down if u.s. growth prospects are as good as i'm projecting. >> kenny, interest rates need to come down? >> no. no i don't think they need to come down i wasn't in the camp that he needed to make the last cut that he made. i actually thought he should have left them where they were, but that being said, in an election year the last thing that the fed wants to do is appear to be partisan on either side although he's leaning dovish i think you have to leave that door own in case coronavirus turns into something bigger than it is. i think the rates remain unchanged. >> don't you have right now you have the chinese economy shut down >> for all intents and purposes, yes. especially a key part of the supply-side economy and the potential knock, the worrisome thing out there is what are the components that china provides us that --
>> nissan can't get hurts. >> i heard they can't get hockey sticks in the nhl. that's a potential real problem for some people. those are the sorts of -- obviously hockey sticks are not the thing that will shut down the economy but there's that piece of it. joe mentioned the boeing shutdown taken together we did a survey over the weekend 1.2% is the going number for a consensus for gdp in the first quarter. a that's a weak number it would appear without any additional evidence or downside risk the fed is going to look straight through it. they're going to see the other part of the forecast which is for a rebound in the second quarter to 2%. >> the only thing i want to add though, i said that the fed isn't going to cut that's different from saying that the fed shouldn't cut on the growth side and the models that the fed uses, the things of that sort, the fed won't cut rates because unemployment is going to stay low. look at the yield curve the fact that the whole curve is trading
through the midpart of it is a problem. and the fed should be cutting rates but i don't think they'll do it. >> you think they should stay roughly where they are. >> i didn't think they should make the last cut let alone another cut. yeah, i hear what you're saying. it doesn't make sense logically. >> we need a steep yield curve. >> thanks, guys. we have to leave it there. all right. we have a news alert on the airlines and the coronavirus phil lebeau? >> tyler, you were talking about the chinese economy being shut down or is it essentially shut down well, there's certainly not demand for fights between the u.s. and china american airlines postponing when it plans to resume flights from the u.s. to china now pushing it back to late april. previously, it was going to resume flights between dallas-ft. worth, the hub and hong kong on february 21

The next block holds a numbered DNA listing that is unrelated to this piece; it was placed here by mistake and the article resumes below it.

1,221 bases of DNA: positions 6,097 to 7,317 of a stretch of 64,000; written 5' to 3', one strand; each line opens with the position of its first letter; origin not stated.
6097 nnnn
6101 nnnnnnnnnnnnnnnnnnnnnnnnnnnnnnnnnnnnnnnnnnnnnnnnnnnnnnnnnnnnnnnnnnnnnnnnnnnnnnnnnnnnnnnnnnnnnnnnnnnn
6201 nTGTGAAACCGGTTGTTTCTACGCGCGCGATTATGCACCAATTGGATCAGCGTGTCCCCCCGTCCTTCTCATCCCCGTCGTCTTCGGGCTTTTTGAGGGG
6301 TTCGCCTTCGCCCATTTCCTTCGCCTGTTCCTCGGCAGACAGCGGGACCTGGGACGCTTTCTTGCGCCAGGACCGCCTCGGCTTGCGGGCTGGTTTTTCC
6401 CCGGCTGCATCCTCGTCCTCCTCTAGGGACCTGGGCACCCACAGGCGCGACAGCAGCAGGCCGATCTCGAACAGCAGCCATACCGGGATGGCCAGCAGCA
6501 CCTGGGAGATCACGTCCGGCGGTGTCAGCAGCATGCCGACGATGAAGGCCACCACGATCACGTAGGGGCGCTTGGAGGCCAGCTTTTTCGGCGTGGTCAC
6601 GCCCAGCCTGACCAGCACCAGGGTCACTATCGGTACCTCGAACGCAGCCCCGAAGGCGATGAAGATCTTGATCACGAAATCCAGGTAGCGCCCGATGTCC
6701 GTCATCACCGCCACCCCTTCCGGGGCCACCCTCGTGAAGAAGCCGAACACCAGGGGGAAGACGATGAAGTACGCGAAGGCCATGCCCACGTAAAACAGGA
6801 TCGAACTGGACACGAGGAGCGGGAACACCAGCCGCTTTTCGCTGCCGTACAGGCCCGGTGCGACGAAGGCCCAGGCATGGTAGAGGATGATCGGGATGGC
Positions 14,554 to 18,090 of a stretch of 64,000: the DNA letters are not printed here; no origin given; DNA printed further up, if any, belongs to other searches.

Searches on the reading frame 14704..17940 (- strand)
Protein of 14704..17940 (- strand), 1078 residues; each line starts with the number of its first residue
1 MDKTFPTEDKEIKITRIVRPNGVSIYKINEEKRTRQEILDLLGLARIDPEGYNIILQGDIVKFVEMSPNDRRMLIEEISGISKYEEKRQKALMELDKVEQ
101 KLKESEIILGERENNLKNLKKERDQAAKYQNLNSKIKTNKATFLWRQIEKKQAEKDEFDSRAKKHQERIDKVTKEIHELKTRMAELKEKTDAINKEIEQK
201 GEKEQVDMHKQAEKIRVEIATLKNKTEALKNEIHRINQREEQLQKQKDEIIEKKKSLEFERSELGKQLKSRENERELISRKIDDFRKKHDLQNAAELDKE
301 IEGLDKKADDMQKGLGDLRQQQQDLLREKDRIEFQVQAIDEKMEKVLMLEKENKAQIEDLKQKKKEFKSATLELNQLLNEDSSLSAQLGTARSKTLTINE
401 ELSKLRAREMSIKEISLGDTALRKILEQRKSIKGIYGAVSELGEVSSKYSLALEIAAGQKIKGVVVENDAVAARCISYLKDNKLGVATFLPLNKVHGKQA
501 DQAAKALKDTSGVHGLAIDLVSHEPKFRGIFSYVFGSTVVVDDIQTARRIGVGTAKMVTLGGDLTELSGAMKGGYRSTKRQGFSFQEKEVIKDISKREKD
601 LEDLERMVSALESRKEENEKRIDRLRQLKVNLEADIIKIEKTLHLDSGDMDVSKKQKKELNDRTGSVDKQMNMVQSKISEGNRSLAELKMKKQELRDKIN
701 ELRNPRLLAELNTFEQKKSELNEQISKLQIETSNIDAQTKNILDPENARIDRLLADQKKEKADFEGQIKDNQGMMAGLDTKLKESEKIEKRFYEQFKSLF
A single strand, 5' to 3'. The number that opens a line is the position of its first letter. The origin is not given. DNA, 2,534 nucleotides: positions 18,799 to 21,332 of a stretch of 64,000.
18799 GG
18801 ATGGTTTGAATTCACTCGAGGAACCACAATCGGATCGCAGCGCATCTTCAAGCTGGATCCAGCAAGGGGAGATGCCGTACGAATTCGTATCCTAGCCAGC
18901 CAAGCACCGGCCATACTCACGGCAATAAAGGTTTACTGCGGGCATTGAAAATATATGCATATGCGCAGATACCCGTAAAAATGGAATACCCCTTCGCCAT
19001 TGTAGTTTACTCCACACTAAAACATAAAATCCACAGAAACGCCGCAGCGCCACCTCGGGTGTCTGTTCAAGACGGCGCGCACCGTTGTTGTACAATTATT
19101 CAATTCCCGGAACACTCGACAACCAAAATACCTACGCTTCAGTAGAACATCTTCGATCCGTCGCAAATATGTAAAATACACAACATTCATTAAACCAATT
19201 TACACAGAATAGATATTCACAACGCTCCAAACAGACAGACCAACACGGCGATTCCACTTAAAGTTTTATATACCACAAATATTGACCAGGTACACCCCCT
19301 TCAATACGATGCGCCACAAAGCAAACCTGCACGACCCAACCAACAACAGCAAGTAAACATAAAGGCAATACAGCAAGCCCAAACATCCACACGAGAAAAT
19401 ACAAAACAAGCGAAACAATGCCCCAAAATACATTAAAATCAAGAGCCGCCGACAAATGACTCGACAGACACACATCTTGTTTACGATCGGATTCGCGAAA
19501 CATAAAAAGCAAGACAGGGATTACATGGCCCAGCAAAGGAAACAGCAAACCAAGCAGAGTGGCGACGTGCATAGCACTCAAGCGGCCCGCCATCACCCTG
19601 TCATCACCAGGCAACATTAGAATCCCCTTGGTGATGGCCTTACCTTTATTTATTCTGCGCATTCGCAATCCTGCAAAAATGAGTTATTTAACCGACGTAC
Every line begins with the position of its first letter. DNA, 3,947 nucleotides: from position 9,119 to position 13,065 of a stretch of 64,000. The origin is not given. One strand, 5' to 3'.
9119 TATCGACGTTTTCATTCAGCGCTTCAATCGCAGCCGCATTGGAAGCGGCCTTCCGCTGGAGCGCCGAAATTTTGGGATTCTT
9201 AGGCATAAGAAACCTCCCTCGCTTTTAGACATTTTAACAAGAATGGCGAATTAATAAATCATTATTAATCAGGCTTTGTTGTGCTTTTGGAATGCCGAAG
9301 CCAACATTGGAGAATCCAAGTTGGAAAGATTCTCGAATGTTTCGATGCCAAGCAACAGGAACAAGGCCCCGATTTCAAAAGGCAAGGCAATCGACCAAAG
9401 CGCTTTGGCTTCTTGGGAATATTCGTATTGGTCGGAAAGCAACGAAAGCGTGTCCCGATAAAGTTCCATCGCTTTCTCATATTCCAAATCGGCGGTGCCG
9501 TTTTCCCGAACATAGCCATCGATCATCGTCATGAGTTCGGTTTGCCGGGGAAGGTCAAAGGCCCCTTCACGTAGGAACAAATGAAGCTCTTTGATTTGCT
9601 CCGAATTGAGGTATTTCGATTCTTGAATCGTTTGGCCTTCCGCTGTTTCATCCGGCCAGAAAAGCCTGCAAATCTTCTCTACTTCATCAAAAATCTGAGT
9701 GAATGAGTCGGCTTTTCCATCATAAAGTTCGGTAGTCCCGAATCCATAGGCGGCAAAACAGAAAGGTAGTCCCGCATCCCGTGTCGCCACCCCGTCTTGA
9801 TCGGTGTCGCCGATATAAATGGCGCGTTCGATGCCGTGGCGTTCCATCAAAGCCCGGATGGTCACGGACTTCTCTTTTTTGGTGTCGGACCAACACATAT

that is moved to late april then you have the flights between l.a. and hong kong as well as all the other flights to mainland china they were supposed to resume on march 28th no, now april 23 and 24. not a surprise, given the fact they're seeing extremely depressed demand for flights. >> phil lebeau, thank you. phil reporting on the airlines here is what else is ahead on "the exchange." coming up there's a lot riding on tonight's new hampshire primary as the democrats continue to search for leadership the state of the race, the state of fund-raising and what's at stake. plus no signs of slowing down the staggering new numbers that showed the sky is the limit for streamers. and a look at how the shorts were left holding the bag on tesla. this is "the exchange.
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some surprise write-ins for bloomberg and a surge for klobuchar and now we await for the big tallies to come in polls close in about six hours a lot of progressives are doubling down on bernie sanders and others are torn between pete buttigieg and klobuchar. the name that didn't come up, joe biden. he has since left new hampshire to get a head start in south carolina but the top three candidates have been commanding extremely large crowds sanders drawing 7,500 last night but they still pale in comparison to president trump's rally in manchester. capacity at 11,000 seats some 40% of the voters are independents they and a lot of the moderates we have been talking to are on the fence between klobuchar and buttigieg. take for example a woman who runs a fifth generation manufacturer and as of yesterday she hadn't made up her mind.